The Black Diamond Equipment First Light Hoody feels right at home in alpine environments, packing a lot of warmth, wind resistance and just enough breathability into a durable package. Although too warm and lacking the breathability for highly aerobic pursuits like trail running, this jacket impressively manages alpine stop and go missions in true mountain conditions.
Breathability The Black Diamond Equipment First Light Hoody’s combination of PrimaLoft Silver Eco Active insulation, Schoeller nylon stretch woven outer shell, and nylon woven mesh inner shell nets less breathability than would be expected. Air movement is perceptible, but less so than other garments in this test. This is a tradeoff to provide the desirable wind resistance for stop and go activities in alpine environments but keeps the jacket too warm for more aerobic endeavors. Moisture management is highly effective should sweat accumulate.
Durability The Schoeller stretch woven nylon face fabric used in the Black Diamond Equipment First Light Hoody scoffed at attempts to abrade or puncture it during extended use in rocky and brushy areas, almost constantly with backpacks. The shell fabric’s “Nanoshpere Technology” claims to repel dirt, water and oil, and careless treatment proved to be true, as nothing yet has left a stain. Classic baffled construction in the main body ensures insulation will remain in place over the long haul.
Weatherproofing The Black Diamond Equipment First Light Hoody fended off winter weather well; this jacket is one of the warmest in the test and combined with high wind resistance, it remained comfortable at rest despite freezing temperatures and gusts of cold north wind. The “Nanoshpere Technology” of the outer shell repelled rain amazingly well for a jacket in this category and the PrimaLoft Silver Insulation Active is said to retain 91% of its warmth when wet.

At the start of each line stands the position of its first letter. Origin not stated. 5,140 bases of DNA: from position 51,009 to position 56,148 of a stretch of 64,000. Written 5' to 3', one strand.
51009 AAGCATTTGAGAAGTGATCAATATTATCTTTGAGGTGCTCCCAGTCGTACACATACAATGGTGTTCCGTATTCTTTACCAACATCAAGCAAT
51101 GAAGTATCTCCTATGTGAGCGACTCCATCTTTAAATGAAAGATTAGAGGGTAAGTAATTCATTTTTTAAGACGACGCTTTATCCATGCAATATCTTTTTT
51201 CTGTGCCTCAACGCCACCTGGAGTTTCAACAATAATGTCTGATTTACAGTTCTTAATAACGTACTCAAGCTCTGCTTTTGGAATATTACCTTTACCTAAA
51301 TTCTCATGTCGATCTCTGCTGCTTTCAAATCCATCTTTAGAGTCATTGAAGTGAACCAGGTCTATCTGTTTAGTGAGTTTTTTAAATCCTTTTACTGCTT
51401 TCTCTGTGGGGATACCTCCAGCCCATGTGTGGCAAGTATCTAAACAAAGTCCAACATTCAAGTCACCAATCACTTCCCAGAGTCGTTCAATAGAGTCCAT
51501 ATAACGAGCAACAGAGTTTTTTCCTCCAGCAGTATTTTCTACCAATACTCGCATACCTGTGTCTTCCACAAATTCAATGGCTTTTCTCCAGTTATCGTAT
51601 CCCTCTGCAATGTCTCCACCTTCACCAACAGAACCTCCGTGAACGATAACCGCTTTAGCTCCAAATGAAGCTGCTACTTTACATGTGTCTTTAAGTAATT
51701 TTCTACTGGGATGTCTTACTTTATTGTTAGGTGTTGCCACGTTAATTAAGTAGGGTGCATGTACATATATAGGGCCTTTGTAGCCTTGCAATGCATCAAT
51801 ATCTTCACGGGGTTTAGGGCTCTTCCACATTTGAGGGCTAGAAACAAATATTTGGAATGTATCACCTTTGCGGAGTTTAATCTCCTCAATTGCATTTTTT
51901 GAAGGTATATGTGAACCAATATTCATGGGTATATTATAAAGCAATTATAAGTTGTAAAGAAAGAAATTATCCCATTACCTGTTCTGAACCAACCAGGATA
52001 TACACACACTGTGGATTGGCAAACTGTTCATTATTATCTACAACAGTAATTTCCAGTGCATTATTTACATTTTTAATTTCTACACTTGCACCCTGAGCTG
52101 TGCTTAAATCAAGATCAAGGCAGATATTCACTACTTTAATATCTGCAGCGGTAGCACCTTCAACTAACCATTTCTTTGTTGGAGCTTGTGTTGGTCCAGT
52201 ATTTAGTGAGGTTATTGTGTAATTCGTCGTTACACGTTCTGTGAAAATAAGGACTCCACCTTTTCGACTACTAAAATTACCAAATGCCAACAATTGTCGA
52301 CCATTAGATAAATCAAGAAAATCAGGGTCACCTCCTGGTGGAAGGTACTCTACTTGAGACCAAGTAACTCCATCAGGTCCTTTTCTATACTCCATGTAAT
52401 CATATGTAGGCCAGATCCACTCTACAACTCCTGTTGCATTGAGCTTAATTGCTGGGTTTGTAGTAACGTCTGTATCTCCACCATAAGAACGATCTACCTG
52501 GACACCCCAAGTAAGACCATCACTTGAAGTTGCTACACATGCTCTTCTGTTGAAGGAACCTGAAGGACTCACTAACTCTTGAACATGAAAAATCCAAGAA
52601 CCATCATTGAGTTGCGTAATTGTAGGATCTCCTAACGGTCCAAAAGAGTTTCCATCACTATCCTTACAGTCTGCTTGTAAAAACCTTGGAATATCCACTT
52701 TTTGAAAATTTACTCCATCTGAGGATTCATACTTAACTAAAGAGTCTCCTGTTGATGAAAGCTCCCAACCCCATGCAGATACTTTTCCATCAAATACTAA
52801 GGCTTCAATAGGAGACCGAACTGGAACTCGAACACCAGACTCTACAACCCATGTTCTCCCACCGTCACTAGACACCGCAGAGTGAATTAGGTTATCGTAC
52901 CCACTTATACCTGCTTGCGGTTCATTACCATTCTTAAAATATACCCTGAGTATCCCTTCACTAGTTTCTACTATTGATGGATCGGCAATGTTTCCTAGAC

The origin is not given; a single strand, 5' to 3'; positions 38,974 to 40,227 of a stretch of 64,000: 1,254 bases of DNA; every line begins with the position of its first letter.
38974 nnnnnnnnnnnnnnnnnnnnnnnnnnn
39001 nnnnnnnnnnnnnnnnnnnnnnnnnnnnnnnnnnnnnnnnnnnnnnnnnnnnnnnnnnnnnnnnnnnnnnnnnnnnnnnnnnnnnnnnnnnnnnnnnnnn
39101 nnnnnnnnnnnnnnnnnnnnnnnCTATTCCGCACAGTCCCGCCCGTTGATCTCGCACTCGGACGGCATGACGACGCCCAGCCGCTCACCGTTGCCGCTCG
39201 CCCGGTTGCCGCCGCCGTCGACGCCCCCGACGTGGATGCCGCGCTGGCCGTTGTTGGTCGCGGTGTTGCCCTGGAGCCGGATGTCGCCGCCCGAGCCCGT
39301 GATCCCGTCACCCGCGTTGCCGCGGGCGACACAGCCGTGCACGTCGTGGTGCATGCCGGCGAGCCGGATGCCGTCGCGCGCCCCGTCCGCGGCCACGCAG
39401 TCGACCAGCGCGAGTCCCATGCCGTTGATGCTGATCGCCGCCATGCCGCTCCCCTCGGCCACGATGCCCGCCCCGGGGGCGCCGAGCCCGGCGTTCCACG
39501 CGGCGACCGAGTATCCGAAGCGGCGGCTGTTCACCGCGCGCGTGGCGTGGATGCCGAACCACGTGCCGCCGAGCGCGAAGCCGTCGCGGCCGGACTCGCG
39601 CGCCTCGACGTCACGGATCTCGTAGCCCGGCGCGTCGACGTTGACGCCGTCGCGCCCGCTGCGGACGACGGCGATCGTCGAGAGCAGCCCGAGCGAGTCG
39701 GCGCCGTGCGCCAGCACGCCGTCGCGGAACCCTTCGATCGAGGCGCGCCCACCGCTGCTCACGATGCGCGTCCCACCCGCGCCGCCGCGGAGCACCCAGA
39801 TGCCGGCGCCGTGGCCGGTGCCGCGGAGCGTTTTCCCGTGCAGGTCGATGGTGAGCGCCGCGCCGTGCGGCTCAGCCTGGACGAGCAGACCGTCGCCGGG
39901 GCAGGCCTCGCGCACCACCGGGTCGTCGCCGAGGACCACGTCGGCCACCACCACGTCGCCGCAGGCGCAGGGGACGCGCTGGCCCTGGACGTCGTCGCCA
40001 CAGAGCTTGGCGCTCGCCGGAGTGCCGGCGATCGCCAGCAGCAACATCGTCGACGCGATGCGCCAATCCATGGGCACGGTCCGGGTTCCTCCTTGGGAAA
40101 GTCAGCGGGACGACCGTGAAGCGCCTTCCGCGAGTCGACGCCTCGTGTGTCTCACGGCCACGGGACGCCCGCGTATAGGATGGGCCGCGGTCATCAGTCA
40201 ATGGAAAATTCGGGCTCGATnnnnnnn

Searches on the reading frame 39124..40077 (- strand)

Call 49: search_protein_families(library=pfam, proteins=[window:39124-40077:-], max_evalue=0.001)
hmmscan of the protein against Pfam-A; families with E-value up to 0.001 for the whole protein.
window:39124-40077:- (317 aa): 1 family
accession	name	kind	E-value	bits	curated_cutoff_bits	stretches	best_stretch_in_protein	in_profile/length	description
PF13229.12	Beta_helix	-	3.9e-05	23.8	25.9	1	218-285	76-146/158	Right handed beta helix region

Fit/Comfort The Black Diamond Equipment First Light Hoody has a trim fit, leaving just enough space underneath for light layers. The torso was just long enough to work under a climbing harness and the bottom hem has a single cord lock adjustment. Although the outer shell material has some elasticity, the liner material does not, making this jacket somewhat “sticky” with aggressive movements. The jacket is tight across the upper back and shoulders with horizontal or overhead arm movements. Arms are generously long, keeping wrists covered even overhead, and the wrists incorporate a low bulk elastic binding. The hood is climbing helmet compatible but has no adjustments, relying on an elastic hem. It provides adequate coverage but required tuning by hand.
Compressibility The Black Diamond Equipment First Light Hoody packs down into its own stretch mesh inner chest pocket, shrinking down to the size of a cantaloupe. Although not as compressible as others in this test, the high warmth to weight ratio justifies the extra pack space while in the mountains.
Features The Black Diamond Equipment First Light Hoody has a minimal pocket configuration with two zipped handwarmer pockets (will not clear pack hip belts), and an internal stretch mesh pocket that is used for self-stuffing. The self-stuffing pocket also has a loop to hang the stuffed jacket from a carabineer. Zippers have short plastic pull-tabs that proved difficult to use with gloved hands.
Seiji Ishii works as a trainer to professional supercross/motocross riders, adventure riding test editor at Dirt Rider Magazine and an AMGA certified rock climbing guide/instructor for White Star Mountain Guides/Austin Rock Gym. He lives in Wimberley, TX with wife Shay, 3 year old daughter Sequoia, 3 dogs and a cat. His personal time is spent rock climbing, any form of dirt biking, cycling, and training for the next mountaineering adventure.